Kendrick Perkins

Drafted #27 in the 2003 NBA Draft by the Celtics
RCSI: 6 (2003)
Height: 6'10" (208 cm)
Weight: 280 lbs (127 kg)
Position: C
High School: Ozen High School (Texas)
Hometown: Nederland, TX
Current Team: Cavaliers
Win - Loss: 53 - 41


NBA Scouting Reports, Atlantic Division (Part One)

Jonathan Givony
Jonathan Givony
Nov 30, 2008, 10:33 am
Overview: High school player who was drafted in the first round and has developed into a capable NBA big man. A role player who’s main responsibilities on-court lies in his ability to defend and rebound. Has a good attitude, but is fairly limited athletically and skill-wise, making him look best suited to come off the bench for most NBA teams that don’t have three Hall of Famers alongside him. He reportedly is known for his excellent work ethic and attitude in the lockerroom, and has already been locked up to an extension that accurately represents his value on the open market. Being just 24 years old, there is still the upside that Perkins will improve on his offensive shortcomings. He brings great energy and seems to fit the new Boston Celtics mentality perfectly. Did exactly what he had to do to help the team with the 2008 NBA Championship.

Offense: Perkins will always be a complimentary player on this end of the floor due to his lackluster combination of skills, fluidity and quickness. He’s a fairly mechanical big man with a limited array of moves in the post he can utilize, and is therefore mostly a threat to crash the offensive glass thanks to his strength and toughness and come up with strong finishes around the paint on shots created for him by others. Perkins sets solid screens and has pretty good hands inside, and is a very good finisher when given the ball in a position to score. He gets to the line at a decent rate considering the limited amount of touches he sees, but only converts only around 60% of his free throws. He has almost no range to speak of on his very unattractive looking jumper, and is a liability when attempting to put the ball on the floor and make a complex move. He does understand his role with Boston’s offense and does not have a problem playing with a team concept. With that said, Perkins needs to work on cutting down on unforced errors, such as turnovers from bad passes, traveling violations, offensive fouls and such. He turns the ball over on about 1/3rd of his offensive possessions, which is one of the worst rates in the NBA.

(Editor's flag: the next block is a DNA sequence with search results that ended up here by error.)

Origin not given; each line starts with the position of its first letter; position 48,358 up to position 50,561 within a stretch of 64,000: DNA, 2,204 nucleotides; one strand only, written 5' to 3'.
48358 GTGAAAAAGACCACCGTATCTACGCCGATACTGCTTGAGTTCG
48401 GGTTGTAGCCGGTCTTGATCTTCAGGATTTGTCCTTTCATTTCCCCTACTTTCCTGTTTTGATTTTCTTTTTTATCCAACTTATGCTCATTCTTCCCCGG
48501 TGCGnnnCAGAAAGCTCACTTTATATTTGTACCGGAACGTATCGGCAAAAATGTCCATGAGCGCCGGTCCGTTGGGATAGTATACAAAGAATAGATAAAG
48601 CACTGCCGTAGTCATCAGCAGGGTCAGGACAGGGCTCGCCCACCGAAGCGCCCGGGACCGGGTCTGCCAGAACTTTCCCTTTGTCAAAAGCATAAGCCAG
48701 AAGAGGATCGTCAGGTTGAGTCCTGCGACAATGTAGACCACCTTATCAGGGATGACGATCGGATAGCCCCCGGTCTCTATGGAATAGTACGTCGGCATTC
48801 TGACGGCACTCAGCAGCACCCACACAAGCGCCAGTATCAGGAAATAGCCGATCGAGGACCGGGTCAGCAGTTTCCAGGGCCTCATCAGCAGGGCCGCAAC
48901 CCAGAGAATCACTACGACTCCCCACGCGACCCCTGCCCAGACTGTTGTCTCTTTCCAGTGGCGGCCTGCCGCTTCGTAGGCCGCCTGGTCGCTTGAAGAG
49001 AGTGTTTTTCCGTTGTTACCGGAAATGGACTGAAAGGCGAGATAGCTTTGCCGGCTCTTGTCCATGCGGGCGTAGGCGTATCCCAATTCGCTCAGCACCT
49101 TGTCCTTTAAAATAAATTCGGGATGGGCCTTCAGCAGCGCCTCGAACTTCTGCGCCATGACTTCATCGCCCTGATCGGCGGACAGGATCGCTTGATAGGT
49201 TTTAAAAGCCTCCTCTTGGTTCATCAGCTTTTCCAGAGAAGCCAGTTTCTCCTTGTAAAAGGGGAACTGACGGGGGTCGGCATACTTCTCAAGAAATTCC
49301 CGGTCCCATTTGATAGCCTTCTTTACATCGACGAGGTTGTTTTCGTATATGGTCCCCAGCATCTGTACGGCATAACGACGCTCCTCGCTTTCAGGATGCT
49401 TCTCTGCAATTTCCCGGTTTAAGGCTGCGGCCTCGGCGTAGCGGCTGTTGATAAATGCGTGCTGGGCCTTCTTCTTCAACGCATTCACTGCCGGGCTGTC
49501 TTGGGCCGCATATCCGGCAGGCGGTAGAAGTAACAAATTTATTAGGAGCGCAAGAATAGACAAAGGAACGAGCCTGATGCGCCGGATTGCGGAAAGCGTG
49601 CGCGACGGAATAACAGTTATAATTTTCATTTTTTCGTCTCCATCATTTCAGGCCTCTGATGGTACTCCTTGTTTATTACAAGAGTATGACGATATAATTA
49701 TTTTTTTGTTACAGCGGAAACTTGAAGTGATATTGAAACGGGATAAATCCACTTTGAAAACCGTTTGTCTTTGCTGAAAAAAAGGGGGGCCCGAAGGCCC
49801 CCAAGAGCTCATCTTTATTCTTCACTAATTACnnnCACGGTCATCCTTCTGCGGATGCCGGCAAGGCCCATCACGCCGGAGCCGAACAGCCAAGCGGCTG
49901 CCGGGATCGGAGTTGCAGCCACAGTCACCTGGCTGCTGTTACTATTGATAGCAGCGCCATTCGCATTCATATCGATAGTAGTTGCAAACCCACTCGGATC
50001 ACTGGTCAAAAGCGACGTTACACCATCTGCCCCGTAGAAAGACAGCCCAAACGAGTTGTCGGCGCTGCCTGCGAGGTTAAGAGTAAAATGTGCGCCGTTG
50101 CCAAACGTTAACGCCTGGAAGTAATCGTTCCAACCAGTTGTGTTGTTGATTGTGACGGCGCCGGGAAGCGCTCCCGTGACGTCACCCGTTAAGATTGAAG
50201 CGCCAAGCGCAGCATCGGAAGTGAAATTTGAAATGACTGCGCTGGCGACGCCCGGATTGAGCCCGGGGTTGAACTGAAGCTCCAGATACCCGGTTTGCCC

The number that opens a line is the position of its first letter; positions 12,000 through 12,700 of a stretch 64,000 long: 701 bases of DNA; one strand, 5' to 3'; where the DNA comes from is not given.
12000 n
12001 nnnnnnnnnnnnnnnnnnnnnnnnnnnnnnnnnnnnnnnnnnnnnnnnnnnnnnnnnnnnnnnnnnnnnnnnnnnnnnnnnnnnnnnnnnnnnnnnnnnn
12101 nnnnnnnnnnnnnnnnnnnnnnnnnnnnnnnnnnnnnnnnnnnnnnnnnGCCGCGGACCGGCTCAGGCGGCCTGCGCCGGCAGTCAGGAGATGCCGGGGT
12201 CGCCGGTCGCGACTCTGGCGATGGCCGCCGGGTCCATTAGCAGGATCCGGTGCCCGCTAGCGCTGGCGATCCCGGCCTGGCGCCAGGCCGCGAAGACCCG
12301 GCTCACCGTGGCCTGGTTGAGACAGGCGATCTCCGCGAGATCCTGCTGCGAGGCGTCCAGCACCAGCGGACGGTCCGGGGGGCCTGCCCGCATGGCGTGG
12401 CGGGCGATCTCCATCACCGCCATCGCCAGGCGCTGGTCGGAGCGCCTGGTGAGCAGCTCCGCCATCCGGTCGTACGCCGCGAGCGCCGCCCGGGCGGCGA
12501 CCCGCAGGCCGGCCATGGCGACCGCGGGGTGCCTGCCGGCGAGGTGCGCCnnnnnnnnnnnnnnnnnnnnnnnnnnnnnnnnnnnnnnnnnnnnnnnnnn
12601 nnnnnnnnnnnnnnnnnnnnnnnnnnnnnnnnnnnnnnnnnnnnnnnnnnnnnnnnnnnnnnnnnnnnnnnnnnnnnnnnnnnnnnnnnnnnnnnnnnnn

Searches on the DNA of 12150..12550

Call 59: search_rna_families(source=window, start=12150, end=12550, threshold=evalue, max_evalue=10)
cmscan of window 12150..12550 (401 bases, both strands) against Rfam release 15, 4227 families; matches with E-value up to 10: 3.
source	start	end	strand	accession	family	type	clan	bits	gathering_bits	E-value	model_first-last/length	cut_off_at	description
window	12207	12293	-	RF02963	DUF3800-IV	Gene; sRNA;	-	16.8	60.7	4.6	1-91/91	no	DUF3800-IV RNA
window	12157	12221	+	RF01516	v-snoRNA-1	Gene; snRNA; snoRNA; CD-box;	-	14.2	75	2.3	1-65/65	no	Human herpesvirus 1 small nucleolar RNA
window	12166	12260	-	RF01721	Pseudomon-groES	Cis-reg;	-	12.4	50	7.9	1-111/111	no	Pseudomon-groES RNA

Defense: Perkins has average height for an NBA center at 6-10, but more than makes up for that with a monster 7-4 wingspan and a chiseled 280 pound frame. All things considered, Perkins might be considered one of the best interior defenders in the NBA. He denies space in the post extremely well, has excellent footwork, and is very hard to back down because of his strength and tenacity. He also uses his length extremely well, often forcing his matchup to alter their shot awkwardly because of his reach. He’s an excellent shot-blocker as well, either coming from the weak-side or showing really nice timing with on-ball blocks, compensating for his average explosiveness. When forced out to the perimeter, though, Perkins’ lack of lateral quickness can get exposed if asked to guard an athletic big man who put the ball on the floor. Perkins is a decent, but not amazing rebounder for his position. He can also be a bit foul prone at times.

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